Blue plaques there seem to be a plenty, but if you look carefully, you might well stumble across one which is not blue and in a place you might not expect. I discovered this one when travelling on the stunning Settle to Carlisle railway.
The little town of Settle in North Yorkshire was the last place I would expect to find a plaque to one of our most famous British composers, yet there is the market-place, on what was until recently a branch of the National Westminster Bank (below left), a black plaque to none other than Sir Edward Elgar.
Elgar frequently visited Settle on the south bank of the River Ribble, and connected via stepping stones to Giggleswick on the north bank, with its ancient church and famous public school. He would stay with his friend Dr Charles William Buck who was the town’s physician.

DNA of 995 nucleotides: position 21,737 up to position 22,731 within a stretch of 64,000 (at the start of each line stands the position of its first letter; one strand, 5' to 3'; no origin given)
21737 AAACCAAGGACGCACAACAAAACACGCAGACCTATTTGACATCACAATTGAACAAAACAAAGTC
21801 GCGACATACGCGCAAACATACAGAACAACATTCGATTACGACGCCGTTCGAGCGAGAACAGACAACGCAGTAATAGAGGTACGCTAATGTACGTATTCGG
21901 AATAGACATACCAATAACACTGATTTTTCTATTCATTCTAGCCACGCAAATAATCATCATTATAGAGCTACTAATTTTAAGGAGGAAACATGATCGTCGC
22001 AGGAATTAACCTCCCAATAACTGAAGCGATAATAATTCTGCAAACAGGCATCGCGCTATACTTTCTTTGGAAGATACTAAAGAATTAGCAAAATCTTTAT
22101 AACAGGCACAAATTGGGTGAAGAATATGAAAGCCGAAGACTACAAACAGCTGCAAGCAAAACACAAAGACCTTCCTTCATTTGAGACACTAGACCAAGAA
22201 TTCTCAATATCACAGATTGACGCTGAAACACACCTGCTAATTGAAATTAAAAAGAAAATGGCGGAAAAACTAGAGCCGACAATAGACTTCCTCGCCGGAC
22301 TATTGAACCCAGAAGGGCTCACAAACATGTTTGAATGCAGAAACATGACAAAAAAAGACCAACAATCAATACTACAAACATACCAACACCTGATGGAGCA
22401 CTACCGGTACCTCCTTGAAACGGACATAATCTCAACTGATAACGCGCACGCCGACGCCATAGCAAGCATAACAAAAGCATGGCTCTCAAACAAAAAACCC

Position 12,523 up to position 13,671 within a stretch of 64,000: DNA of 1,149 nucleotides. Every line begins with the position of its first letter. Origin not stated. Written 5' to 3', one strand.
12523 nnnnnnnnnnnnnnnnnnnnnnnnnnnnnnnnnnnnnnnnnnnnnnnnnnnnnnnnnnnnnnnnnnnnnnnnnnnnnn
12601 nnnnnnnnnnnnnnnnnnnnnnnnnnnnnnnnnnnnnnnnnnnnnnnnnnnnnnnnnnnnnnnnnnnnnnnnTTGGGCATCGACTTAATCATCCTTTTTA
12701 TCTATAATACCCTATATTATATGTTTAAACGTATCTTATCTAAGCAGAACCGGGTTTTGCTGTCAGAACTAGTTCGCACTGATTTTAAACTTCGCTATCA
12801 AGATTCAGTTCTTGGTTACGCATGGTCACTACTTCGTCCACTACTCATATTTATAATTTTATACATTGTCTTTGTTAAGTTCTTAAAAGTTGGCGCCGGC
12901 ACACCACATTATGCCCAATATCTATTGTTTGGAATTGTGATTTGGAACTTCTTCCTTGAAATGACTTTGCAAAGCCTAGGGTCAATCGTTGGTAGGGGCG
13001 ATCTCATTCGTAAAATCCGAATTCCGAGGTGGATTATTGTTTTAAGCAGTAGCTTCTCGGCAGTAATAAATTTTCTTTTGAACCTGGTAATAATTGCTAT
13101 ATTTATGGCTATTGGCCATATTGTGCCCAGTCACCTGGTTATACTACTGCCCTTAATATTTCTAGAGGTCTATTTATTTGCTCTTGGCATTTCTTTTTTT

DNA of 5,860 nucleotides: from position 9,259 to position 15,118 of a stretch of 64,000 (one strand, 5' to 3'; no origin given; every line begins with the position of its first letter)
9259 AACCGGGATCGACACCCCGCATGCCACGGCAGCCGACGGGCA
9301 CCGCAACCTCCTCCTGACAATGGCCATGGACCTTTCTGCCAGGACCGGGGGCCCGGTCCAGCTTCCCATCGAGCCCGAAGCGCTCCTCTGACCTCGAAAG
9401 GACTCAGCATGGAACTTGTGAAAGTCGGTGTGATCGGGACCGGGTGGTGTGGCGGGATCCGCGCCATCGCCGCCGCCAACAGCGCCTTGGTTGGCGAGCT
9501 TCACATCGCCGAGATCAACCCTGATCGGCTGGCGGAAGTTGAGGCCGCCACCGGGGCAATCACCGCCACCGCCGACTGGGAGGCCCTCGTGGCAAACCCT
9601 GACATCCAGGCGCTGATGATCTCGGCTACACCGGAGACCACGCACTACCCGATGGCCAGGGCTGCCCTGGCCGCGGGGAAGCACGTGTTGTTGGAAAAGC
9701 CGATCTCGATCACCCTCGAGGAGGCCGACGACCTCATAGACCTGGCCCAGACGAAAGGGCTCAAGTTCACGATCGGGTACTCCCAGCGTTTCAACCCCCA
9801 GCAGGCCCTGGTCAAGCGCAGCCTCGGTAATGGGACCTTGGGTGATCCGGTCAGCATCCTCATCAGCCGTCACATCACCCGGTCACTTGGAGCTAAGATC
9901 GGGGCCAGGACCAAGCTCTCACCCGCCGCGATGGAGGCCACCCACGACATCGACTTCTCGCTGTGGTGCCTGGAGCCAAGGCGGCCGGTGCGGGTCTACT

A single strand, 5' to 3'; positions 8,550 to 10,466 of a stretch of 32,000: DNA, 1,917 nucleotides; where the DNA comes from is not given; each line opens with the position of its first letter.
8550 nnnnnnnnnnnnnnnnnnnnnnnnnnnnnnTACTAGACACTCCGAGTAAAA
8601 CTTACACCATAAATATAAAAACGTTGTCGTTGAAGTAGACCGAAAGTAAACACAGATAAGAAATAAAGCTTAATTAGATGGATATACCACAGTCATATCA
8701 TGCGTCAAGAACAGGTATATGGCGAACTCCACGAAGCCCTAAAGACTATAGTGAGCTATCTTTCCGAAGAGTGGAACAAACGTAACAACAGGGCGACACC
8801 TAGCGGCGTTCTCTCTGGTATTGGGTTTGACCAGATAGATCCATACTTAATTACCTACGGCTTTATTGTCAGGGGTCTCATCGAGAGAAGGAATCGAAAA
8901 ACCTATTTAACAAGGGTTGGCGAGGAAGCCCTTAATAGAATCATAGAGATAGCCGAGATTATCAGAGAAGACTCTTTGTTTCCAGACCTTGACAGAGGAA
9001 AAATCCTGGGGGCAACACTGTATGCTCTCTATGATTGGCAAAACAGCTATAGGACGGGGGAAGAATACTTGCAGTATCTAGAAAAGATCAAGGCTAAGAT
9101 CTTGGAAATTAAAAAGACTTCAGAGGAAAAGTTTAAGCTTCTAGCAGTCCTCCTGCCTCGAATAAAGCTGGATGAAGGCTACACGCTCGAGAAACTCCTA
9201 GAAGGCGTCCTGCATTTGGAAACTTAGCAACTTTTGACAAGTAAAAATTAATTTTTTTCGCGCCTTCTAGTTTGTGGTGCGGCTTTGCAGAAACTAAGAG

They met back in the 1880s was when the British Medical Association held their 50th anniversary at the Shire Hall in Worcester. The 25 year old Elgar was the leader of a local orchestra which provided music for their final soiree. However, Buck was also roped in as he happened to be a keen cellist.
As a result, Buck and Elgar became lifelong friends and soon discover a mutual love of the countryside and walking, and Elgar loved the informality of life in the Yorkshire Dales.
Elgar loved walking and in the company of Dr. Buck they explored the limestone scars, becks and waterfalls of the Craven district which was very different from the softer Malvern Hills which we normally associate with the composer.
Upstream in a deep hidden gorge is a hidden gem – Catrigg Force (above right) – a waterfall where the tumbling waters were said to be one of Elgar’s favourite spots. This waterfall and its serene surroundings are thought to have inspired some of his most famous works.
Written by Nicholas Keyworth